What we learned as Estrada plays hero in Giants’ comeback over Cubs

What we learned as Estrada plays hero in Giants’ comeback over Cubs originally appeared on NBC Sports Bay Area


The Giants and Chicago Cubs combined to score three runs through six innings Monday, before then scoring 10 over the final three innings for a wild back-and-forth battle that ended in San Francisco’s favor, 7-6.

Thairo Estrada’s three-run blast in the top of the ninth inning was the cherry on top to start off a six-game road trip. The Giants combined to hit three long balls, and Heliot Ramos and Patrick Bailey also joined the party.

The efforts of Ramos, Mike Yastrzemski and Jordan Hicks appeared to be enough to eke out a win before everything went wrong in the bottom of the seventh.

Ramos led off the seventh by tying the game at 2-2 with a solo shot to right-field bleachers. Estrada’s hit by pitch with the bases loaded then gave the Giants a 3-2 lead. But manager Bob Melvin curiously kept Trenton Brooks in the game instead of turning to his bench. The result was three runners stranded on Brooks’ third strikeout of the game.

The Cubs responded by scoring four runs in the bottom half of the inning, including a three-run shot by Ian Happ off reliever Erik Miller. The inning easily could have turned out differently, too. Brooks misplaying a pop fly didn’t help. Neither did home plate umpire Manny Gonzalez.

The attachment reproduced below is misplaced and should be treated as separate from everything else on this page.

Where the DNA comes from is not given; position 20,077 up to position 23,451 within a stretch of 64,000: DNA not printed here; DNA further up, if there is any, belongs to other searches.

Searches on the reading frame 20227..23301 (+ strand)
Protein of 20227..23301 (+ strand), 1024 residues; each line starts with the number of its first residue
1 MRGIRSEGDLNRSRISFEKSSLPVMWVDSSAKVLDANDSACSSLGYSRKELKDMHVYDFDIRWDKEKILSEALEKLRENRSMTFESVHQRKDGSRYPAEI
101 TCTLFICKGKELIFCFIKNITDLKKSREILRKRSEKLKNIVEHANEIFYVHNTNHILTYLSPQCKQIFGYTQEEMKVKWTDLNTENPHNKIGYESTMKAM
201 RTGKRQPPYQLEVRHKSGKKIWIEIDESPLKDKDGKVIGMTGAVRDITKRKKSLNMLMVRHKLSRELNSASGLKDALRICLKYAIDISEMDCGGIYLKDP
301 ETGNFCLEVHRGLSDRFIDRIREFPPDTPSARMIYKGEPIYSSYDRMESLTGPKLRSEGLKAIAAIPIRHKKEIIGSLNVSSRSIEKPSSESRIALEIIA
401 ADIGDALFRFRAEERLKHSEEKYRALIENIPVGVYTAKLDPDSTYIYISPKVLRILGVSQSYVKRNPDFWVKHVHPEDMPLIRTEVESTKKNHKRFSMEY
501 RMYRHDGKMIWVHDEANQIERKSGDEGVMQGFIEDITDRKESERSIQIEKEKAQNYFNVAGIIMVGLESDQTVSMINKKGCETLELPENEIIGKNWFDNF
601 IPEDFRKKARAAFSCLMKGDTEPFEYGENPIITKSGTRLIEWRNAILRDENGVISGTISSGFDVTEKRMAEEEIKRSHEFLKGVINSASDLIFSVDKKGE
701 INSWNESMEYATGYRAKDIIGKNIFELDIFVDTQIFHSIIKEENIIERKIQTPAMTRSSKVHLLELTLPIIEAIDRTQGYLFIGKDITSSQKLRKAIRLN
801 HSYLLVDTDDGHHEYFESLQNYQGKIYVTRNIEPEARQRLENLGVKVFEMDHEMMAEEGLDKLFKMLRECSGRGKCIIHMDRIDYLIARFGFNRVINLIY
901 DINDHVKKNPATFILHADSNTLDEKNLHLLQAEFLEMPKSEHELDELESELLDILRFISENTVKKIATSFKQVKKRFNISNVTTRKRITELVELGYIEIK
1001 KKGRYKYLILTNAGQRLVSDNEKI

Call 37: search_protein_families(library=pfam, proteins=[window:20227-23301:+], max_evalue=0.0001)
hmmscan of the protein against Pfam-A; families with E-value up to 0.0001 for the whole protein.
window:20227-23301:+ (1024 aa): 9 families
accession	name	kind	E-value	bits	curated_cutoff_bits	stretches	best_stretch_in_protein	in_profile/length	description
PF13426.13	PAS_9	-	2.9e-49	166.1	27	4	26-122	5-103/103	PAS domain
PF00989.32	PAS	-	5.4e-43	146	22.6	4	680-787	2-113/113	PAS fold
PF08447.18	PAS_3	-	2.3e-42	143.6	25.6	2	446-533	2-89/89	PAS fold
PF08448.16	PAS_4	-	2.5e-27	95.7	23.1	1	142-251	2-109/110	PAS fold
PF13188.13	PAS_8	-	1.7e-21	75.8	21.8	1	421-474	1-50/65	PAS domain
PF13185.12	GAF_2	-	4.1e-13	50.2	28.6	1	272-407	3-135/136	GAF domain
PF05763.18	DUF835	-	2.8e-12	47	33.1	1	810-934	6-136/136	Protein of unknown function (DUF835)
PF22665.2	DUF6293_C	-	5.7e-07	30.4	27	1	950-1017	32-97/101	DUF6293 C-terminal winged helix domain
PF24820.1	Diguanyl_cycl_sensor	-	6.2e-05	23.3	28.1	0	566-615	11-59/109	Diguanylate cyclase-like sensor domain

Before Estrada’s homer, the Giants left 12 men on base and were 1-for-11 with runners in scoring position.

Here are three takeaways from a wild win for the Giants.

Star In the Making

The first returns of fan voting for the MLB All-Star Game were released Monday, and Ramos led all Giants in votes at 241,532. That’s good for ninth among outfielders. Not good enough.

Ramos, since being called up May 8, has looked like a star in the making, and Monday was the latest example. Especially when the Giants really needed his red-hot bat. Ramos’ solo shot was his ninth homer of the year, and he now has four straight multi-hit games after going 2-for-5.

In that four-game span, Ramos has gone 9-for-19 (.474) with three home runs and seven RBI. He has power to all fields. He’s taking smart at-bats. He doesn’t turn 25 until September.

If you somehow haven’t bought Heliot Ramos stock yet, do it now. Time is running out.

All That Yaz

Yastrzemski’s spelling bee last name is baseball royalty, and his baseball IQ shined bright at Wrigley Field. From the fourth through sixth innings, Yastrzemski put on a baseball clinic.

First, in the top of the fourth, Yastrzemski smoked a triple to right field to knock in the first run of the game.

Then, in the bottom half of the fifth, Yastrzemski showed off his hose from right field and nailed Patrick Wisdom out at home plate.

One at-bat after smacking a triple 104.1 mph off the bat, Yastrzemski laid down a perfect bunt down the third base line to load the bases. The Cubs couldn’t even make a play on the work of art.

From little league to the bigs, Yastrzemski showed everybody how it’s done.

Effective Hicks

No matter the pitch, Hicks’ velocity was down all day. The former flamethrower still found ways to throw five strong innings despite walking four and dealing with an up-and-down strike zone.

Hicks forced 10 swing and misses, the most by any pitcher in Monday’s game. He struck out four, had four groundouts and four fly balls for outs, too. Whenever Hicks was in trouble, he found a way to get out of a jam.

The converted reliever continues to prove he’s no longer a thrower but a pitcher. Monday was the first time Hicks has finished five innings this month, and it marked his first scoreless outing since his first start of the season. Hicks dropped his ERA back below 3.00. Hicks now has a 2.82 ERA on the year as one of the better offseason moves by any team.

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